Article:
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Published: 01 August 2015
Fig. 5.21 Residual stress patterns in cold-drawn 1045 steel bars. Bars were cold drawn 20% from 43 to 38 mm ( 1 11 16 to 1½ in.). Source: Ref 5 More
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Published: 01 August 2005
Fig. A6.4 ASTM crack plane orientation identification code for drawn bars and hollow cylinders. C, chord of cylindrical cross section; R, radius of cylindrical cross section. First letter: normal to the fracture plane (loading direction); second letter: direction of crack propagation More
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Published: 01 March 2002
Fig. 13.3 Uncoated nickel-base superalloy erosion test bars after 899 °C (1650 °F) isothermal hot corrosion test. Left to right: cast Udimet 700, wrought Udimet 700, Waspaloy, IN-100, B-1900, MAR-M-246, INCO 728, and MC 102 More
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Published: 01 May 2018
FIG. 9.11 Finished bars of titanium that are forged into joint replacement parts. Source: www.surgicalimplanttitanium.blogspot.com . More
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Published: 01 August 1999
Fig. 12.22 (Part 3) (i) Variation of hardness with depth in bars pack carburized at 940 °C for 2 h, given the diffusion treatments indicated, and then quench hardened. More
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Published: 01 August 1999
Fig. 12.23 (Part 3) (g) Variation of hardness with depth in carburized bars subsequently decarburized and quench hardened. The structures of the mildly decarburized bar are illustrated in Fig. 12.23 (Part 1) (a) to (f) , and those of the moderately decarburized bar in Fig. 12.24 . More
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Published: 01 September 2008
Fig. 99 Jominy curves for end-quenched bars of (a) AISI 1050, (b) 4150, and (c) 4340 steels, austenitized conventionally and by short-time induction heating. Source: Ref 40 , 41 More
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Published: 01 December 2018
Fig. 10.4 Tensile test bars, hardness and microstructure locations More
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Published: 01 August 2018
Fig. 10.9 Cylindrical bars of AISI 4340 steel. Each figure presents the macrograph (no etching) and the corresponding micrograph. (a)–(c): Bars with 25 mm (1 in.) diameter, austenitized in a hydrogen atmosphere at 1120 °C (2050 °F) and subjected to isothermal heat treatment at 338 °C (640 °F More
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Published: 01 August 2018
Fig. 10.42 Determination of the critical diameter according to Grossmann. (a) Bars with different diameters are quenched and the hardness profile is measured along the bar diameter. (b) The results of hardness measurements on the center of the bars may be presented in a single plot where More
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Published: 01 August 2018
Fig. 10.43 Hardness along bar diameter for bars of three different steels containing C = 0.4% (see Table 10.1 for the rest of the relevant chemical composition). Bars quenched in oil and quenched in water. The effect of the alloying elements on hardenability is evident. The bar diameters More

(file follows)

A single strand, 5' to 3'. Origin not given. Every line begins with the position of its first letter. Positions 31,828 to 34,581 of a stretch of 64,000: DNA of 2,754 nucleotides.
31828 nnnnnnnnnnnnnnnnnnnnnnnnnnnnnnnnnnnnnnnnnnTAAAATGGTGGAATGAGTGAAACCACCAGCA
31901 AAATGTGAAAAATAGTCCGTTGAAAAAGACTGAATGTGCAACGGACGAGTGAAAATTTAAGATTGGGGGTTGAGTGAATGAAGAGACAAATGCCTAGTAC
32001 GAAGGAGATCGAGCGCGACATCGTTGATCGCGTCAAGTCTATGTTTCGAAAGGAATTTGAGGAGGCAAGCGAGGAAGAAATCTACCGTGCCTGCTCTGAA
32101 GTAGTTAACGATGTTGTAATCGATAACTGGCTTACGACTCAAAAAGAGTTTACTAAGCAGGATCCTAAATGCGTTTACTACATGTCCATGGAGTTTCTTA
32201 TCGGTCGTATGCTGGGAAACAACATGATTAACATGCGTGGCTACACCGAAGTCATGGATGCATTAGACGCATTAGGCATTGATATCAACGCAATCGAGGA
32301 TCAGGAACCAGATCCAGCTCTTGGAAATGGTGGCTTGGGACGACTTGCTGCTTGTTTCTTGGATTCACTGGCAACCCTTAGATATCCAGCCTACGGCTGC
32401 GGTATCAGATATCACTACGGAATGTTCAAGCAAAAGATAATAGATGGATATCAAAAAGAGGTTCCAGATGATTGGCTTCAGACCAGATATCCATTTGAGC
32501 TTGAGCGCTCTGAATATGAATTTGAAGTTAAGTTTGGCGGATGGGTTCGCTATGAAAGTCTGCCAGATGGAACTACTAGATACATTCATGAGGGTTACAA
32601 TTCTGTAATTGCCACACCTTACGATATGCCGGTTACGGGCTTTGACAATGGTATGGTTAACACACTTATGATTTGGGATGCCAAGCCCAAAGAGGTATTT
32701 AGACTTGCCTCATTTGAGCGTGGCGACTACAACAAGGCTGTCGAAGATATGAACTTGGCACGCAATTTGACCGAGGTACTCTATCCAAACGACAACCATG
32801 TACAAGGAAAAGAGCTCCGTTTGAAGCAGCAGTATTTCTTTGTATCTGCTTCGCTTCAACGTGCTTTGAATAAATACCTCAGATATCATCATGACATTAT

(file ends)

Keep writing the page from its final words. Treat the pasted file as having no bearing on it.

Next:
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Published: 01 August 2018
Fig. 11.5 Transverse cross sections of round bars of AISI 10V45 steel rolled from a continuous cast billet of 178 x 178 mm (7 x 7 in.) cross section. The deformation ratio during rolling was measured as the ratio between the initial and final cross-sectional areas (a) 7:1, (b) 10:1, (c) 27:1 More
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Published: 01 August 2018
Fig. 14.37 MIG-MAG weld joining two bars of steel with a specified minimum yield strength of 500 MPa (73 ksi) of 6.3 and 16 mm (0.25 and 0.63 in.) diameters. Bars produced by the Tempcore process. Hardness in each region of the microstructure is indicated. (a) Layer of tempered martensite. (b More
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Published: 01 August 2015
Fig. 2.9 Critical diameter as a function of diameter for round bars. Source: Ref 2 More
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Published: 01 August 2015
Fig. 9.4 Ten different types of flaws that may be found in rolled bars. See text for details. Source: Ref 3 More
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Published: 01 November 2007
Fig. 9.1 Rockwell hardness versus radius for 25 mm (1 in.) diameter bars of oil-quenched 1060 and 5160 steels More
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Published: 01 January 2000
Fig. 12 Schematic of the cathodic protection of steel reinforcing bars in concrete. Arrows indicate current to the steel. More
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Published: 01 September 2008
Fig. 13 Centerline cooling curves for oil-quenched steel bars of varying section sizes, assuming a surface heat-transfer coefficient of 0.019 cal s –1 °C –1 cm 2 More
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Published: 01 November 2012
Fig. 7 Ten different types of flaws that may be found in rolled bars. (a) Inclusions. (b) Laminations from spatter (entrapped splashes) during the pouring. (c) Slivers. (d) Scabs are caused by splashing liquid metal in the mold. (e) Pits and blisters caused by gaseous pockets in the ingot. (f More
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Published: 01 October 2012
Fig. 10.10 Fracture mechanism map for hot-pressed silicon nitride flexure bars. Source: Ref 10.8 More